It may seem a bit odd to think of the building you pay for each month as a source of profit for your company. After all, the cost of occupancy, whether you lease or own your building, is probably one of the biggest expenses your business faces each month.
In the past few years, rents and sales prices have risen dramatically, sending occupancy cost even higher. So, how can it be said that such a major cost item could give a boost to profitability?
The answer starts with your decision: to lease…or to buy?
Lease It Or Own It?
Leasing requires less of an up-front investment, allows you to move when a lease expires no matter what the market conditions are, and landlords may front some of the cost of building improvements to suit the unique needs of your business as an inducement to sign a lease. So, in the near term, less capital is diverted to real estate leaving more to invest in growing your business to become more profitable.
However, almost all leases contain substantial annual rent increases, which, when compounded, drive the cost of leasing up significantly over time. Given today’s market conditions, those increases can run as high as 5% per year, over and above lease rates that are already running at record levels. Every extra dollar in rent paid is one less dollar of profit realized.
And, if changes in your business model require further building improvements during your lease, those are costs that will fall to you. When the lease expires, the return on that additional investment comes to an abrupt halt, and you may have to spend that money again to properly configure your next leased building. The impact on profitability is clear.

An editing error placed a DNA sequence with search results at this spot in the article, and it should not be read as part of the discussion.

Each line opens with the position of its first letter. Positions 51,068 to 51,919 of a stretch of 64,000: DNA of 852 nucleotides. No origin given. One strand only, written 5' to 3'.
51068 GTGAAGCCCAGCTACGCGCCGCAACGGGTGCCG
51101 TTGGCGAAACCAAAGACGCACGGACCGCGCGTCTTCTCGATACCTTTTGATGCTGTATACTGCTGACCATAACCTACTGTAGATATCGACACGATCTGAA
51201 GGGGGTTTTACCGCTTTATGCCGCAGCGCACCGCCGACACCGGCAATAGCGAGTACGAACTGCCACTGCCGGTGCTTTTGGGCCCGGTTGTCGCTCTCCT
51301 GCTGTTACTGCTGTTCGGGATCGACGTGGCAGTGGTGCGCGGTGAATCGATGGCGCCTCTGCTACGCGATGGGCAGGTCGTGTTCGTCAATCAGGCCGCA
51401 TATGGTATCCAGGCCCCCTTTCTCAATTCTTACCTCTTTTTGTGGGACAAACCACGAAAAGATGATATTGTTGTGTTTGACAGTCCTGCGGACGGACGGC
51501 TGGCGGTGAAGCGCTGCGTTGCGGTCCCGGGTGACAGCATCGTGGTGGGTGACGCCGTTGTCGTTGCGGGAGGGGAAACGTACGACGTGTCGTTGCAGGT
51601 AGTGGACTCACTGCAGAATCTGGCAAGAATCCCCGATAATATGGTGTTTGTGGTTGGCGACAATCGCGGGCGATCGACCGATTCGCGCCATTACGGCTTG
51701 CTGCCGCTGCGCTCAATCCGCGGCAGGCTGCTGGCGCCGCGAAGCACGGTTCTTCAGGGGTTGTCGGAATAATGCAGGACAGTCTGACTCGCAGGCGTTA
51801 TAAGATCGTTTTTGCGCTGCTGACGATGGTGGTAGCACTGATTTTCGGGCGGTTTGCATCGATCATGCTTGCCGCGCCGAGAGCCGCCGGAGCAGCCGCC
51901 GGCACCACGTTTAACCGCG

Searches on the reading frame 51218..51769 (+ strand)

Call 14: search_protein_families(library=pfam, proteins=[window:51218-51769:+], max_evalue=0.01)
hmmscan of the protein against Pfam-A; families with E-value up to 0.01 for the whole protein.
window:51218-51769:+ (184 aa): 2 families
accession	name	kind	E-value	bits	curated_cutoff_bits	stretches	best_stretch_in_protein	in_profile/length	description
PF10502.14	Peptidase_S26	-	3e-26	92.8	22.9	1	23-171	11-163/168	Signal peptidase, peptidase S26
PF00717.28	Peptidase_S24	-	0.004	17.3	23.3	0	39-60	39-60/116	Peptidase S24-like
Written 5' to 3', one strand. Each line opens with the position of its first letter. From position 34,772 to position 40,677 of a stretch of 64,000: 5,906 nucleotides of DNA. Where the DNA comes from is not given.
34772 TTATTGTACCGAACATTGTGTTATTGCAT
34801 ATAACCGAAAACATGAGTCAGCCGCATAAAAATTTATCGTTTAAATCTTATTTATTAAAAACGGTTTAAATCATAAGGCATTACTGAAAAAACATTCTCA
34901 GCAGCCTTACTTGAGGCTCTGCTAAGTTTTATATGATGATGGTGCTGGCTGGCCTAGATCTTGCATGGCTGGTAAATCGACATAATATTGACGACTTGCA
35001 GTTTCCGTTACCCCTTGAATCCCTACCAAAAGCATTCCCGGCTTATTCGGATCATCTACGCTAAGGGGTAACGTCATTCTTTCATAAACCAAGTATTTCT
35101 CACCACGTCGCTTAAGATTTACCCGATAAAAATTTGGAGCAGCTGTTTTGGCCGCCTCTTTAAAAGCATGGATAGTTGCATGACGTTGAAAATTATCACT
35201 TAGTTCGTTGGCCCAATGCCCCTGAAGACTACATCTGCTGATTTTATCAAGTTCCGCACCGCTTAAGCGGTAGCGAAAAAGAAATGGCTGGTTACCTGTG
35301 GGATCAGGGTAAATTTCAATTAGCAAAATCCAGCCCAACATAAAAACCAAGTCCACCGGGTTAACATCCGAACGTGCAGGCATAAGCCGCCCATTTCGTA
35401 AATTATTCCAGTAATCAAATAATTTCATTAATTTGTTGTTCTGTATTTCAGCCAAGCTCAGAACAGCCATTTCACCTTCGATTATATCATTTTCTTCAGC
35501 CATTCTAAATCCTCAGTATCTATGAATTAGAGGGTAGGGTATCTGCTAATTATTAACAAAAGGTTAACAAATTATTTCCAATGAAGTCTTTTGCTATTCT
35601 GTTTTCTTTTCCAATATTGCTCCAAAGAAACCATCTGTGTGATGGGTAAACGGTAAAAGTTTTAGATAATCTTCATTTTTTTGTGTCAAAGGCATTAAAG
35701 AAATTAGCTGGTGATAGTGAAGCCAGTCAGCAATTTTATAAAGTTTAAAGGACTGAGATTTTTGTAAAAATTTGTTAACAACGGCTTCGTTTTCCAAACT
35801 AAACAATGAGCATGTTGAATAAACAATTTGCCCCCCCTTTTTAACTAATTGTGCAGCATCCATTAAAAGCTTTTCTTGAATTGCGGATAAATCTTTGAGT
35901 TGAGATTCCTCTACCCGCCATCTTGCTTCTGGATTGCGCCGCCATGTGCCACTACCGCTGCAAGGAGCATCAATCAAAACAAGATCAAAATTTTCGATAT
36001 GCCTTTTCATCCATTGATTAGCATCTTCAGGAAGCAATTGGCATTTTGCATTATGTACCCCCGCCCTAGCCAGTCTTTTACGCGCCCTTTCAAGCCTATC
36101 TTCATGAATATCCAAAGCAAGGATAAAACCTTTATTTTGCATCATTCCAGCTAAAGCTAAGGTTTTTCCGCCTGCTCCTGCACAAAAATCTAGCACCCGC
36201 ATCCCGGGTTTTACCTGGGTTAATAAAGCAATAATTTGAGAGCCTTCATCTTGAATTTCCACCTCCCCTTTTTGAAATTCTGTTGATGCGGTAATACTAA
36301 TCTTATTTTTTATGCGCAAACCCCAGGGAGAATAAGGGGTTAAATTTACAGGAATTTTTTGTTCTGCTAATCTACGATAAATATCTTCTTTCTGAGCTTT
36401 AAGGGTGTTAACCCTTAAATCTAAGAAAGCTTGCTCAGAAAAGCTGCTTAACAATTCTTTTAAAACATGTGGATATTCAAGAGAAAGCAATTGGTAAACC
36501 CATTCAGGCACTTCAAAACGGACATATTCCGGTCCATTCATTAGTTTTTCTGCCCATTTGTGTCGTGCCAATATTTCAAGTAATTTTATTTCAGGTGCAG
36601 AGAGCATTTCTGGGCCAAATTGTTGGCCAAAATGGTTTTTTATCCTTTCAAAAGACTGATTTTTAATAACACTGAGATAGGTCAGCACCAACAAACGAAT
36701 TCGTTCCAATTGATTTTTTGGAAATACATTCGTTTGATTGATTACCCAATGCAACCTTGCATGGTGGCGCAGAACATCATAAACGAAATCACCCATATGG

On the other hand, purchasing a building for your own use presents another set of variables that need to be considered carefully. The down payment for a purchase is a significant outlay of capital that could be invested in your business. Fortunately, in today’s financing environment, business owners can pay as little as 10% of the purchase price as a down payment, and finance the balance at low fixed rates for up to 25 years.
Up to 90% of the cost of capital improvements can also be rolled up in the loan and paid for over the same time period, preserving working capital for use in business operations.
Currently, interest rates for SBA 504 and 7A loans are running as low as 4.2% on a fully amortized basis. This equates to monthly mortgage payments similar to the cost of leasing the same space, except for the fact that the mortgage payment is flat for up to 25 years, while the lease rate moves up every year. The potential long-term savings on occupancy cost is astronomical when looked at from a longer term perspective. If you are looking for even lower monthly payments, you can choose the 10 year “call date” option, which fixes the interest rate on the first 120 payments at 3.5%.